Are you making the most of your technology for fundraising? (Guest post)
Michelle Wright from Cause4 on why it’s time for us all to learn from industry best practice, train all staff on fundraising and make best use of technology to improve fundraising in the long-term
Michelle Wright, founder and CEO of Cause4, tells us why she feels fundraising should be every professional’s responsibility, as all of us benefit, personally and professionally, from improving our fundraising knowledge and strengthening our organisations financially.
The impact of austerity measures and Brexit, has driven many charities to the brink and placed their fundraisers under extreme pressure to find the money that they need to survive. But the pressure shouldn’t all be placed on one group of people. It should be a task that goes charity-wide, with all members of the team taking an ‘entrepreneurial’ approach to securing donations and generating revenue.
To sustain the services that any charity provides takes imagination during times when traditional routes to funding appear to be drying up or under threat. It’s time for us all to look at new business models, learn from industry best practice, train all staff on fundraising and make best use of technology to improve fundraising in the long term.
Make it easy to donate
Research from YouGov found that one in seven people walk away from a donation because they don’t carry cash with them. The cashless society needs to be embraced by the charity sector and some forward-thinking fundraisers are taking advantage of cashless donation solutions.
In April 21 this year, Angal announced a partnership with Thyngs to provide cashless donation solutions. This will allow supporters to donate an amount of their choosing in less than 15 seconds, through a tech-enabled collection box. Another trial in September 2016, with 11 charities taking part, used contactless points pre-set to a £2 donation. One charity that took part, NSPCC, reported that the average donation during the trial was £3.07 which compared favourably with their average cash donation of £1.
Between 2012 and 2016 there was a rise in the use of text donations, with PhonepayPlus, the UK phone-paid services regulator, reporting that giving to charity by text grew 6% to £122m.
Charity apps are being developed to engage with the public and make it easier to raise awareness to issues and stimulate donations. The UN World Food Programme’s ShareTheMeal app, for example, encourages people to make an on-the-spot donation of 50¢ through their phone to feed a child. The app has already brought in 12 million donations.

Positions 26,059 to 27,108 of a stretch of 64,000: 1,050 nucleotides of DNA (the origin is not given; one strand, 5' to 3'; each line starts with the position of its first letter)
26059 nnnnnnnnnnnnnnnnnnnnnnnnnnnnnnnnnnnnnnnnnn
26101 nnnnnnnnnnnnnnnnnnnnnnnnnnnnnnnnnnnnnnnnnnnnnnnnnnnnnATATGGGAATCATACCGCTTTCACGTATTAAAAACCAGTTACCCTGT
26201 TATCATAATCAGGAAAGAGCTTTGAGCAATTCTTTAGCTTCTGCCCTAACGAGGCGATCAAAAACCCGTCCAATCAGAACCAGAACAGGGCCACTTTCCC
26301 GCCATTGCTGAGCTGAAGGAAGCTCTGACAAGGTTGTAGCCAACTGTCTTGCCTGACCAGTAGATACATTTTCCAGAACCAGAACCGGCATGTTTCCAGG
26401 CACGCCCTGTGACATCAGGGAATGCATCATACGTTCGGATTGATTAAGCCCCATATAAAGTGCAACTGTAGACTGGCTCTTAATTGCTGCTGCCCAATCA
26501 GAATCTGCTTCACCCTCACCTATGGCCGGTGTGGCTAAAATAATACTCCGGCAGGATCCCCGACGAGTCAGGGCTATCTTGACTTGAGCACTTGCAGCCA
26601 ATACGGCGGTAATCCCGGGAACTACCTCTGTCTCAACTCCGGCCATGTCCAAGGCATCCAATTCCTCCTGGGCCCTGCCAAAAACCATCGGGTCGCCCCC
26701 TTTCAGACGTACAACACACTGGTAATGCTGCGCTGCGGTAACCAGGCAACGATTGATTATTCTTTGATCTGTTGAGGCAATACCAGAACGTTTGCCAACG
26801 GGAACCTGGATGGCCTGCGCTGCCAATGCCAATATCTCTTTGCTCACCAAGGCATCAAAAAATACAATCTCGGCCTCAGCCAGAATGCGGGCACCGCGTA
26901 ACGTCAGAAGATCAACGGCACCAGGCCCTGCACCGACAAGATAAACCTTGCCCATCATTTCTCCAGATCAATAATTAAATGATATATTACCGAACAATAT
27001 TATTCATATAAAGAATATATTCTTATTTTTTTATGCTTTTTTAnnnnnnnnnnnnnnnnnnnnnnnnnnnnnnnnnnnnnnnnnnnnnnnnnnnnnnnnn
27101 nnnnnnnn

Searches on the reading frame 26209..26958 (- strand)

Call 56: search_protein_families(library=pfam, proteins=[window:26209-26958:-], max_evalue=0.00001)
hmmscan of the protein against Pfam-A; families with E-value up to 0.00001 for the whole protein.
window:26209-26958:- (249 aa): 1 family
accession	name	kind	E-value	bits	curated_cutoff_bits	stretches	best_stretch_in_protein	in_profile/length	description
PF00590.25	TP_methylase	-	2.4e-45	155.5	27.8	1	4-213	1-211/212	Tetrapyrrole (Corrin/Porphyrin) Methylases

93% of donors said they used a smartphone or tablet to make a donation to a charity, according to researchers Dunham + Company. And, with all ages using mobile technology to make a charitable donation, it’s a channel that you don’t want to ignore.
The immediacy of interacting with the public through Smartphones also allows us to trial a variety of campaigns and to monitor the effectiveness of each. Many people respond to a prompt straight away and, although people can get distracted easily, if the information they’re getting is compelling and the donation process simple, the likelihood of a response is increased.
Gathering a groundswell of interest through crowd-funding and engaging individuals to help spread the word has helped a lot of charities achieve funding for large scale projects through many very small donations. Any crowdfunding site needs to be promoted – it’s not enough to leave it to work for itself. But, if you have a thriving social media presence that you can tap into, crowdfunding can help you gather up money from hundreds of individual sources.
Make your website work for you
Look at your website from an outsider’s perspective. Is it mobile-friendly? Does it download quickly enough? Make sure it’s clear what the money you’re asking for will be used for and that the information you’re sharing is up-to-date and interesting.
Do you have a ‘donate now’ button on your website? Is it easy to find? Charities need to ensure that the process is simple and doesn’t require the individual to wade through too many screens or share too much personal information which could turn them off. Driving people to your website will be an ongoing challenge but at least make sure that once they’re there they have an easy facility to donate.
Most online donation sites have a donation button that charities can embed in their website – as does PayPal. Even Facebook provides a ‘donate now’ button – so make sure your Facebook profile makes use of this. Having a fixed donation amount does make it easier for people – but don’t forget to include an ‘other amount’ option for those who want to give more.
Partnerships and alternative revenue streams
Fundraising shouldn’t be a solitary activity. Seek out potential partners and networks that support what you do and can help share your charity campaigns and send people to your online sites.
According to the latest figures from 2014-15, the largest source of revenue for NPOs was earned income which represented 53% of total income. Don’t be scared away from developing products or services that you can sell. Having popular products that represent your charity well can also be a great way of widening your audience.
Fundraising is a rewarding job that’s vital for the beneficiaries and the charities themselves. Fundraising should run through every aspect of your organisation. It’s time to start thinking widely about how to raise money for your worthy cause and to pick and choose the digital solutions that might best help.
In June 2017, Cause4 was named a National Portfolio Organisation by Arts Council England to run the Arts Fundraising & Philanthropy Programme in conjunction with the University of Leeds and the Arts Marketing Association.